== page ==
Just five years ago, the American coal industry was looking strong. Business was good. Opponents of climate change regulation had kept a Democratic-controlled legislature from enacting meaningful carbon-reduction legislation. With renewable energy in its infancy, nuclear power plant construction stalled, and due to the higher cost of natural gas, there was no immediate alternative on the horizon to replace the dirtiest fossil fuel.
But times have changed, and the market value of coal companies has collapsed. The four largest coal companies were worth a combined $21.7 billion dollars in June 2010. Now they’re worth $1.2 billion. Two other large coal concerns, Patriot and James River, have both filed for bankruptcy in recent years. And one market analyst told the Financial Times in February to expect “multiple bankruptcies in US coal over the next 12-18 months.”
What happened? As fracking and other unconventional gas extraction techniques have brought more natural gas onto the market, natural gas prices have plummeted. And coal prices have gone with them. But there’s been no comparable technical innovation in the coal industry, which means that falling prices have resulted in lower profits.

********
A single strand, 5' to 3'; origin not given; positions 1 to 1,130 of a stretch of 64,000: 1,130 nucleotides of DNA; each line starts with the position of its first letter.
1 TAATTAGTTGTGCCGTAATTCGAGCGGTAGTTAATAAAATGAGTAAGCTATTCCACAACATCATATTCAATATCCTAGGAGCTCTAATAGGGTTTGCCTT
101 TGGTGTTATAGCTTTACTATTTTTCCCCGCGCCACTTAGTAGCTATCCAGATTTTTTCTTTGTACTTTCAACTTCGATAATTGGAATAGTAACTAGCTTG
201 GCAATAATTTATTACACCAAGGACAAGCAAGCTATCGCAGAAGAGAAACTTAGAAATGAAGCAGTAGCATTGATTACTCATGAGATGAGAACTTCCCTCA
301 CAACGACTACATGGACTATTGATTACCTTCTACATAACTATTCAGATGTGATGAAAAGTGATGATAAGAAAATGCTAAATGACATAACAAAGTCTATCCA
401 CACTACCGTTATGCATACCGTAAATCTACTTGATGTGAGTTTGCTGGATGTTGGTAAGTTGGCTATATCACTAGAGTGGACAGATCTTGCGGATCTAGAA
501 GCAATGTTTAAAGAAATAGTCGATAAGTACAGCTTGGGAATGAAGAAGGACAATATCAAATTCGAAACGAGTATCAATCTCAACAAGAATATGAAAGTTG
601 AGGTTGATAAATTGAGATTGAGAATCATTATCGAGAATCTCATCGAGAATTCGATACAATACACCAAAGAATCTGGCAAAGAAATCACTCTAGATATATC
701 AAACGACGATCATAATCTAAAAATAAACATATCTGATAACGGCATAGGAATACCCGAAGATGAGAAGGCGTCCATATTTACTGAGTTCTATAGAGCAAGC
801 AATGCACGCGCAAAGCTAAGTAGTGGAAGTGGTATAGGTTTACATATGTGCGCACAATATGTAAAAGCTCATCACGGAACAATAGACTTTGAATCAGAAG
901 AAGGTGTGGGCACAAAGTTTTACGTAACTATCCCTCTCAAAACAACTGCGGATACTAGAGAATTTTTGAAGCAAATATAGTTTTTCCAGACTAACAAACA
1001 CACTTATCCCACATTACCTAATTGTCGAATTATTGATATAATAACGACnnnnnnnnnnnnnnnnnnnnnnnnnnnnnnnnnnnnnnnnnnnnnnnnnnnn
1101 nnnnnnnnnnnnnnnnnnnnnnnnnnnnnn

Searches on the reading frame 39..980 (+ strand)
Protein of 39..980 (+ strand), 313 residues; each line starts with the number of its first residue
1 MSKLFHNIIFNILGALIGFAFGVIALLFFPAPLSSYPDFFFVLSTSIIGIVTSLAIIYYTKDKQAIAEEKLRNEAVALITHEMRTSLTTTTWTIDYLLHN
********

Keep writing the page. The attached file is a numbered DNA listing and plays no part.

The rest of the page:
For a long time, coal was cheap in part because the costs of the health and environmental problems that burning it cause were borne by all of society. But as environmental economists have come up with ways to put a price on those things, coal producers have had to take on that cost. In economist-speak, they’ve had to internalize the cost of what had been an “externality.” That’s because regulators have forced coal burners to clean up their operations. Eventually, some kind of climate legislation will probably pass Congress — and it’ll be likely to hit coal harder than any other energy source, too.
Perhaps worse for coal companies, China seems somewhat serious about reducing its dependence on the dirty fuel, which could make the long-term export market weak.
Add it all up, and you get the numbers that you see in the chart above. What had been a powerhouse industry has been reduced to a shadow of its former self.
Via Dan Rosen